What is Craquelin?

G. Wiesen
G. Wiesen
Sugar cubes, which are used to make craquelin.
Sugar cubes, which are used to make craquelin.

Craquelin is a type of bread, quite similar to brioche and often using the same basic recipe as brioche, which typically includes sugar cubes within it. This type of bread can be baked as large loaves or made in individual cups, such as those used for cupcakes and popovers. Sugar cubes are placed within the bread dough prior to baking, and these cubes are often flavored with lemon zest, lemon juice, or alcohol such as orange or coffee liquor. Craquelin is a Belgian bread typically served as a midday treat or dessert, due to its rich flavor and sweetness.

Lemon zest is commonly used to flavor craquelin.
Lemon zest is commonly used to flavor craquelin.

The basic dough used in making craquelin is essentially brioche dough, which lends terrific flavor and texture to the finished bread. Brioche is often noted for its light sweetness and noticeable flavor of eggs and butter. The baked bread often takes on a yellow coloration that enhances the sense of eggs and butter tasted in the bread itself; this coloration is due to the large amount of butter used. What sets craquelin apart from other brioche breads are the sugar cubes placed in the bread prior to baking.

These sugar cubes are often treated with other flavors before they are used in the craquelin dough. The sugar cubes are not necessarily left whole before baking; they can be cut in half or crushed lightly, and are often mixed with lemon zest for enhanced flavor. Some recipes even call for lemon juice to be sprinkled over the sugar cubes, or for a baker to briefly soak the sugar cubes in citrus or coffee-flavored liquor before using them in the craquelin. Other flavors can be added as well, and personal preference can dictate experimentation with ingredients such as vanilla and almond extract.

Once the sugar cubes are properly treated, they are typically wrapped in small amounts of the brioche dough. Individual cubes can be selected, or several pieces can be wrapped together in a thin pouch of the dough. This prevents the sugar from leaking out into the rest of the bread as it is baking.

The wrapped sugar cubes are then placed in the rest of the dough, or are placed in individual balls of dough, which are baked in cups like those used in making cupcakes. As the craquelin bakes, the sugar cubes melt and enhance the flavor of the surrounding bread. Since they are in the small pockets of dough, however, the sugar re-crystallizes as the bread cools and creates pockets of crispy sweetness.

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Discussion Comments


@Sara007 - Craquelin can actually be really easy to make. Don't worry too much about substituting things, you just need to make sure you get the sugar right for everything to work out fine. I find that buying and using the Belgium pearl sugar makes amazing craqueline.

What I do is use the pearl sugar to replace the sugar cubes as I find it gives it a more uniform flavor. The sweetness can be a bit overwhelming, so with the pearl sugar, you still get the same sweetness, but I find it easier to control the amount of sugar used. Give it a try.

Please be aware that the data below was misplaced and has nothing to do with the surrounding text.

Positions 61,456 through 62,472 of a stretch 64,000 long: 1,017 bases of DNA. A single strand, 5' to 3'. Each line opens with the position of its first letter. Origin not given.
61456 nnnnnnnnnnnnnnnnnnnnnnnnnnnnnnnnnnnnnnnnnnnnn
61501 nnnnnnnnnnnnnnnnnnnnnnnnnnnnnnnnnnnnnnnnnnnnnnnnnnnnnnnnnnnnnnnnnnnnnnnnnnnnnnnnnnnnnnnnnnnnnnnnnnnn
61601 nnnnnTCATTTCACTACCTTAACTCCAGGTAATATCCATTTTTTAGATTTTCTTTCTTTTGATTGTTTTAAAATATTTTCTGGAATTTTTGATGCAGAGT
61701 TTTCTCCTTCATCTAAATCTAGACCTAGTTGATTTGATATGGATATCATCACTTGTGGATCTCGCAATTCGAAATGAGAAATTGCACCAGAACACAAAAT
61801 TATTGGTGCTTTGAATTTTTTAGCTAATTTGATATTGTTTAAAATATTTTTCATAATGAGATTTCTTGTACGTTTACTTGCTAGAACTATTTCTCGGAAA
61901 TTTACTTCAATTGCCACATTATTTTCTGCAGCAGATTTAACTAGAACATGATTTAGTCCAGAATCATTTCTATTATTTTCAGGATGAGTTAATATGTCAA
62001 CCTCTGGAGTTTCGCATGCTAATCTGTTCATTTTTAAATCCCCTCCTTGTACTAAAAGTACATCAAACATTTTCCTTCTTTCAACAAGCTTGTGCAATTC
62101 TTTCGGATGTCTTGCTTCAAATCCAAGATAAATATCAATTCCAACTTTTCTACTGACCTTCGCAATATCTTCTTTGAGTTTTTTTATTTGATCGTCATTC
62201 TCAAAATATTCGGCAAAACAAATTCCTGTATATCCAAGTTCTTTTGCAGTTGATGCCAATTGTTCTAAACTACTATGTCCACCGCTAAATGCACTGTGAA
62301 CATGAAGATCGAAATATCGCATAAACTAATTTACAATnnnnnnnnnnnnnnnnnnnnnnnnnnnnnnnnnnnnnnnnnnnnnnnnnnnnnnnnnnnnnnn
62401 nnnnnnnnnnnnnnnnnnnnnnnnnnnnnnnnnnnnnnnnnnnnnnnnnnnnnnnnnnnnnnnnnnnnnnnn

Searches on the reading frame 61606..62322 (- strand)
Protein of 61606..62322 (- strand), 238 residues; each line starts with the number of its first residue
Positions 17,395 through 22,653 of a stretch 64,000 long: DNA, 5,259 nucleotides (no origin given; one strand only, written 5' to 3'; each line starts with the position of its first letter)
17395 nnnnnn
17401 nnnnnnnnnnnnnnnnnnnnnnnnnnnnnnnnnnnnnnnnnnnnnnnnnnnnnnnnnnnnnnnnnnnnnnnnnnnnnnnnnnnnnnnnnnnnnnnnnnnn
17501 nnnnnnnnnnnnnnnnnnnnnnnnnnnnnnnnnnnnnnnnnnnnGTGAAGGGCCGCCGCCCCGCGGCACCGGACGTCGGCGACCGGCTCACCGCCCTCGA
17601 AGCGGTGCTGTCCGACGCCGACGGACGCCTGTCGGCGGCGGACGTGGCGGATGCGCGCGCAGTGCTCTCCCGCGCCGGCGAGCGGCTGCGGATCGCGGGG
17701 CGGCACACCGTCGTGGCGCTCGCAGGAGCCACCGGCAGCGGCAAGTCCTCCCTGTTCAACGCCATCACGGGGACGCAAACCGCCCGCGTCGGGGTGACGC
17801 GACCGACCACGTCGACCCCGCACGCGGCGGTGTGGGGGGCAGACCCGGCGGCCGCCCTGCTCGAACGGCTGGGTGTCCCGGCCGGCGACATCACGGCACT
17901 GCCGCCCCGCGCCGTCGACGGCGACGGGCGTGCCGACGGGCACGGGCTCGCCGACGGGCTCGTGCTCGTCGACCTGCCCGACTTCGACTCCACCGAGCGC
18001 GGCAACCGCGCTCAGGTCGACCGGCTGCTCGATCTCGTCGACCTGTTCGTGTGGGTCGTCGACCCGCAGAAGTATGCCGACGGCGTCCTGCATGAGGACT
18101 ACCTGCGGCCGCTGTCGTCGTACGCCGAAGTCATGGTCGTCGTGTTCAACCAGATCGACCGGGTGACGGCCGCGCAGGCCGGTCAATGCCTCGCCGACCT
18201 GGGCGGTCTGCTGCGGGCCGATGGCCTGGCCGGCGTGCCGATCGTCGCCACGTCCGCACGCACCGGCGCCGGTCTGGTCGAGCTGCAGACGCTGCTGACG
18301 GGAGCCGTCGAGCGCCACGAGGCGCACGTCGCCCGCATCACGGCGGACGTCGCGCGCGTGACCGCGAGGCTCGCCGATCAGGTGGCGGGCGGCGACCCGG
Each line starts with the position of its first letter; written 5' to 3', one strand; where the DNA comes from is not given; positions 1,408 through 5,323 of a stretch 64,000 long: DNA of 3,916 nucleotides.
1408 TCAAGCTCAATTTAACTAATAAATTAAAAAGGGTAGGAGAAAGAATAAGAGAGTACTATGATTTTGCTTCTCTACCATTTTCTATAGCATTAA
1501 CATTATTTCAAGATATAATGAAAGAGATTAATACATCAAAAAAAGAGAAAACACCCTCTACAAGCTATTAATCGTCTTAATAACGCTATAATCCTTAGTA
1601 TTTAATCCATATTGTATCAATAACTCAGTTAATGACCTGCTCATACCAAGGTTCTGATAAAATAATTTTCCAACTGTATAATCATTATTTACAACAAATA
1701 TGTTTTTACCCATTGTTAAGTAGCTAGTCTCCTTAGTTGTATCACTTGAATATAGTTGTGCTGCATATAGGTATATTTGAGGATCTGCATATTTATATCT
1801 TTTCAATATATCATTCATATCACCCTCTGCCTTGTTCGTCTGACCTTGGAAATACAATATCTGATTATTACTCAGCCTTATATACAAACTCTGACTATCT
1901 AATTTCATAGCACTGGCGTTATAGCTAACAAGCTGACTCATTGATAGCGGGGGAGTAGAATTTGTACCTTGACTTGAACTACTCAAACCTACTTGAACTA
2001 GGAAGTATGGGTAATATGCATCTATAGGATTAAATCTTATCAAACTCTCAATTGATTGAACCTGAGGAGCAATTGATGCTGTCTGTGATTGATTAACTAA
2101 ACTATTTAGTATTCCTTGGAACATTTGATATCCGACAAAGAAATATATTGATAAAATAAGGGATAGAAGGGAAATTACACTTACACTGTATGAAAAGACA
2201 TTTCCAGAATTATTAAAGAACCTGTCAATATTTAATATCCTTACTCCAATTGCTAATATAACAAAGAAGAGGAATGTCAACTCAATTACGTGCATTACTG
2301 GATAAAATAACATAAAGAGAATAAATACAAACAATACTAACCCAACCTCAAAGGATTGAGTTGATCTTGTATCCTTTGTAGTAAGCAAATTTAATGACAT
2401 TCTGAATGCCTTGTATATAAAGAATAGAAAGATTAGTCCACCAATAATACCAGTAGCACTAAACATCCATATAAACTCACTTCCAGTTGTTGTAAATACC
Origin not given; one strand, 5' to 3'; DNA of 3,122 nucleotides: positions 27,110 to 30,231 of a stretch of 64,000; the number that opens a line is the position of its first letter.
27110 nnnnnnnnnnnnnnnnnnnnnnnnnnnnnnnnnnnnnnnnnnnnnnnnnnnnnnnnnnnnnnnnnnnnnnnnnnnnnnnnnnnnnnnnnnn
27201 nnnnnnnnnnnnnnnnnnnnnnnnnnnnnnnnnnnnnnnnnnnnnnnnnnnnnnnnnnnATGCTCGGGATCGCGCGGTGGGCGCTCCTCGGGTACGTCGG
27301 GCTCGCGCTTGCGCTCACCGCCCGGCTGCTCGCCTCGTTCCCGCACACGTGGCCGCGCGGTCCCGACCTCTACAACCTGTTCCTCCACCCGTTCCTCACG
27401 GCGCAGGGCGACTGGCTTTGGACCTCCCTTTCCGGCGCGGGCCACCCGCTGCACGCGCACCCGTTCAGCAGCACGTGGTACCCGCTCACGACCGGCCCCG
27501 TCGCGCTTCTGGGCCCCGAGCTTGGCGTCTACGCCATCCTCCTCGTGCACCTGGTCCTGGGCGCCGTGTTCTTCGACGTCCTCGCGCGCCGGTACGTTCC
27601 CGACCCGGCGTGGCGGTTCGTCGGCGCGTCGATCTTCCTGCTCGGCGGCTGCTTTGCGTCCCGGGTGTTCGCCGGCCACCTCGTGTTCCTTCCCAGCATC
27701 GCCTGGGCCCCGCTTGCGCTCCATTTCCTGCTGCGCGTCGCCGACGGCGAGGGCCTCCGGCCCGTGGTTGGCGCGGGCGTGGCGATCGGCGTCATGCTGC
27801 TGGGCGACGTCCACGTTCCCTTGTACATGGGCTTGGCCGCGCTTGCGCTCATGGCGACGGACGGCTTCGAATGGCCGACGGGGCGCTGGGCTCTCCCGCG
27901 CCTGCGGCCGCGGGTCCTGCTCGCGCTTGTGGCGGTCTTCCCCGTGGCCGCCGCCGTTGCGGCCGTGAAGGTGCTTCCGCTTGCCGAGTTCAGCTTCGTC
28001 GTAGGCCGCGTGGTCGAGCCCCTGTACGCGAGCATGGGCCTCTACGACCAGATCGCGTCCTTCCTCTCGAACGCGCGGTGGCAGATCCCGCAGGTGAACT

Does anyone have any tips on how to make craquelin at home?

I have been looking for some sweet bread-like desserts to serve when my relatives come over for coffee and craquelin sounds like it would be a delicious choice. I looked for it at my local bakery but they didn't have any.

I found a recipe for cramique which is apparently a variant of craquelin which uses raisons instead of a citrus base. I am thinking that if I just switch a few of the ingredients I can make a fairly decent craquelin. I don't mind taking some time to experiment until I get it right.


I have never been overseas to try this wonderful dessert, but first tried it at a friends house who is a wonderful baker.

We had this for breakfast in the morning with a cup of tea. Because it was so sweet, it reminded me of eating a cinnamon roll - except it was much better!

She told me she would soak sugar cubes in some lemon zest to give them extra flavor. Since lemon is one of my favorite flavors, this really hit the spot.

She sent me home with some extra craquelin and told me it wouldn't keep very long so it would need to be eaten soon.

There was certainly no problem there. This was way too good to be left sitting around getting stale, and it was gone within 2 days.


I spent some time in Brussels one summer, and had many opportunities to eat some craquelin. I didn't know quite what to expect at first, other than I knew it would be a sweet treat.

The first time I tried craquelin was at a quaint bakery where there were a lot of sweet things to choose from.

The outside was a bit sticky from the sugar, and when I used my knife to cut into it, there was a light cracking sound. That is how this delightful dessert got its name.

The inside is a perfect combination of soft, buttery yellow goodness that literally melts in your mouth. Even though it is very rich tasting, it is hard to stop with just one piece.

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    • Sugar cubes, which are used to make craquelin.
      Sugar cubes, which are used to make craquelin.
    • Lemon zest is commonly used to flavor craquelin.
      Lemon zest is commonly used to flavor craquelin.